Watch Nepal tackles sexual exploitation of children by tourists

Together with four local partners in Kathmandu, Terre des Hommes wants to tackle sexual exploitation of Nepalese children by tourists and other travellers.

Sexual exploitation

With tourism booming in Nepal, the number of sexual exploitation cases by tourists and other travellers increases at an alarming rate. 18% of the children in Nepal have had sexual contact with an adult. 30-40% of those in the sex industry in the capital Kathmandu are under the age of 18 and one in ten even between the ages of 12 and 15. Laws and regulations to tackle this problem are weak. Activities by tour operators and hotels who participate in the sexual exploitation of children also go unpunished. General understanding of the consequences of sex tourism for children is low and there is therefore no urgency to address this problem.

Stopping sexual exploitation of children

Together with four local partners in Kathmandu Pokhara, Terre des Hommes wants to make the problem more visible both on a national and local level. The programme aims at:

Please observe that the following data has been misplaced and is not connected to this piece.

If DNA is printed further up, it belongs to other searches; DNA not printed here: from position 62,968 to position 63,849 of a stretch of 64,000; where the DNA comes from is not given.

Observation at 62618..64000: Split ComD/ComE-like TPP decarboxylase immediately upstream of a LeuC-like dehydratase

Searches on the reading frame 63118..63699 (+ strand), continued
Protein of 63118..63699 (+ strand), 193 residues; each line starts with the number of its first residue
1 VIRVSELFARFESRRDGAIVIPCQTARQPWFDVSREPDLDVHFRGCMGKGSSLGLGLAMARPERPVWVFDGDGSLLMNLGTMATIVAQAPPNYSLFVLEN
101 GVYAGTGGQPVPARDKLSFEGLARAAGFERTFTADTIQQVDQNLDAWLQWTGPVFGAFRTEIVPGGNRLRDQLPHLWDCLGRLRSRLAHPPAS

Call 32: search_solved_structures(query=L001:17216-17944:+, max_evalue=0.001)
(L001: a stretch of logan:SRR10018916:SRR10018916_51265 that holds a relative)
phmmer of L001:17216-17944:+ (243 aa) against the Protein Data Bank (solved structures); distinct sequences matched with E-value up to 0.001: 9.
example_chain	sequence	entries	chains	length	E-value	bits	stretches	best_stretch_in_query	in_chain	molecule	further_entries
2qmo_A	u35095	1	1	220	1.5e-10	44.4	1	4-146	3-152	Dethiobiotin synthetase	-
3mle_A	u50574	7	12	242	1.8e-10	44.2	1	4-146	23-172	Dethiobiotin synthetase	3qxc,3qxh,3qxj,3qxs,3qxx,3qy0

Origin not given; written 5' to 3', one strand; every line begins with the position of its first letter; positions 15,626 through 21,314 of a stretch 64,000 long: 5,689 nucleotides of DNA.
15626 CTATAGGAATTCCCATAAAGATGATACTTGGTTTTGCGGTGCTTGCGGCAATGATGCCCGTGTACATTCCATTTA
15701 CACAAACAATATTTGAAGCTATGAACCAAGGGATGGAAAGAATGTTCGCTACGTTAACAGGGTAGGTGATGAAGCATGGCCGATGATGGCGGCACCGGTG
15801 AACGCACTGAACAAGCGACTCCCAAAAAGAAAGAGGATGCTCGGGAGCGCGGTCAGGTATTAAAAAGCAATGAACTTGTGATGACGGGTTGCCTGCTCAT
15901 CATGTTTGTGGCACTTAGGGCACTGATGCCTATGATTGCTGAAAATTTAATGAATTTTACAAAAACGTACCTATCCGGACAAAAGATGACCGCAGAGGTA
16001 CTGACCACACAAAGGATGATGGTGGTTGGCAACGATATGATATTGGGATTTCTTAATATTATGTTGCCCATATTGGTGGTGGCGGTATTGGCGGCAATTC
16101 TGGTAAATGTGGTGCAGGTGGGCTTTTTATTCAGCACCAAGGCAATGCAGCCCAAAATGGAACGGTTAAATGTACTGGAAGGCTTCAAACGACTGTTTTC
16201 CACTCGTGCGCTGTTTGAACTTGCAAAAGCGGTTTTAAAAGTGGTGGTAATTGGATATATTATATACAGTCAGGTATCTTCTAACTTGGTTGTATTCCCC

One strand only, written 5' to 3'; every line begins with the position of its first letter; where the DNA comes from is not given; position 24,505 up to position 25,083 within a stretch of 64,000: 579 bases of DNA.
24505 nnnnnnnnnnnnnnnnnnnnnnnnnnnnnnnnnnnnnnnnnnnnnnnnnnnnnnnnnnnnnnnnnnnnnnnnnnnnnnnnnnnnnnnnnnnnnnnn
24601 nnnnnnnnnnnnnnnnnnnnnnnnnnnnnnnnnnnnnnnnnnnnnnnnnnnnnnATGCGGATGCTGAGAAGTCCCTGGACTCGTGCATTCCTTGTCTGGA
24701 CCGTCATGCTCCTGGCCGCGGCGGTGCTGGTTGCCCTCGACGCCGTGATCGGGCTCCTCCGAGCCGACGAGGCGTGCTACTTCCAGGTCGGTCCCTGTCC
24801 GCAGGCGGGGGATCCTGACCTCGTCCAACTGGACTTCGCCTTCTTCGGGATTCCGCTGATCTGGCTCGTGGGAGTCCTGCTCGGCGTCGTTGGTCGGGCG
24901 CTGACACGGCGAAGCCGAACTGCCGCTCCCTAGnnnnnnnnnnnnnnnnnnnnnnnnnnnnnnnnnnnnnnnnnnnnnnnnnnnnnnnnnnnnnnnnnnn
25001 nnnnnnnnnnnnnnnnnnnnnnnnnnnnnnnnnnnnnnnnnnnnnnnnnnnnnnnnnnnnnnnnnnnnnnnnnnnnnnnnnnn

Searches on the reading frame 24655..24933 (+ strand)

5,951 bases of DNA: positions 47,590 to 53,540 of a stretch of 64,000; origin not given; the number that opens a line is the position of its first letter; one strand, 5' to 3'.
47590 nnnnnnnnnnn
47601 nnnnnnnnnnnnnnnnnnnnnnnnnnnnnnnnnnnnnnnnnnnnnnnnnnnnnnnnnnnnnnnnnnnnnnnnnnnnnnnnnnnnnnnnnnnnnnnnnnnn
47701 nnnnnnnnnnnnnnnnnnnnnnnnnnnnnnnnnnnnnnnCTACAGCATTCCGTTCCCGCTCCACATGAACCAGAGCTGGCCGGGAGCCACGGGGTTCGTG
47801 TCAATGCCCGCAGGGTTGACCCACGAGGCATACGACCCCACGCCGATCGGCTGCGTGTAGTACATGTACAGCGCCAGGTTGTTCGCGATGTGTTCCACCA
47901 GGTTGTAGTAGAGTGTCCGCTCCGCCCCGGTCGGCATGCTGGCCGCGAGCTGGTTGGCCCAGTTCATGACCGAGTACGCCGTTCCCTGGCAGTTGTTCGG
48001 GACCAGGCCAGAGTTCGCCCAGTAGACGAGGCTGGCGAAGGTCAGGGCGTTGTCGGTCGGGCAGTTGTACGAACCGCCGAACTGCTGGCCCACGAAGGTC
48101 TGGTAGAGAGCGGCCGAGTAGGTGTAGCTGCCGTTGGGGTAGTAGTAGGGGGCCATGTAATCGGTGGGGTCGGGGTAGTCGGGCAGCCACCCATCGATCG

• Consolidating public authorities (Ministry of Women, Children and Social Welfare, central research institute, police and judiciary system) and making civil servants, police and judges understand the
  • Research into child sex tourism and further development of the National Resource Centre for children and sex tourism;
  • Developing and establishing best practices to ensure implementation of long-term, enduring change, by for example fostering collaboration between public authorities, law enforcement, child protection agencies and children themselves;
  • Establishing and developing the most appropriate and child-friendly support for children in order to satisfy their mental, medical and practical needs, for example by training aid workers and setting up child helplines to report cases of sex tourism.

Terre des Hommes works closely with children and child protection groups within the communities to develop the proper activities and to get the message across. The programme runs from September 2017 until July 2020.

Learn more about Project Watch >>

Share this:

Related news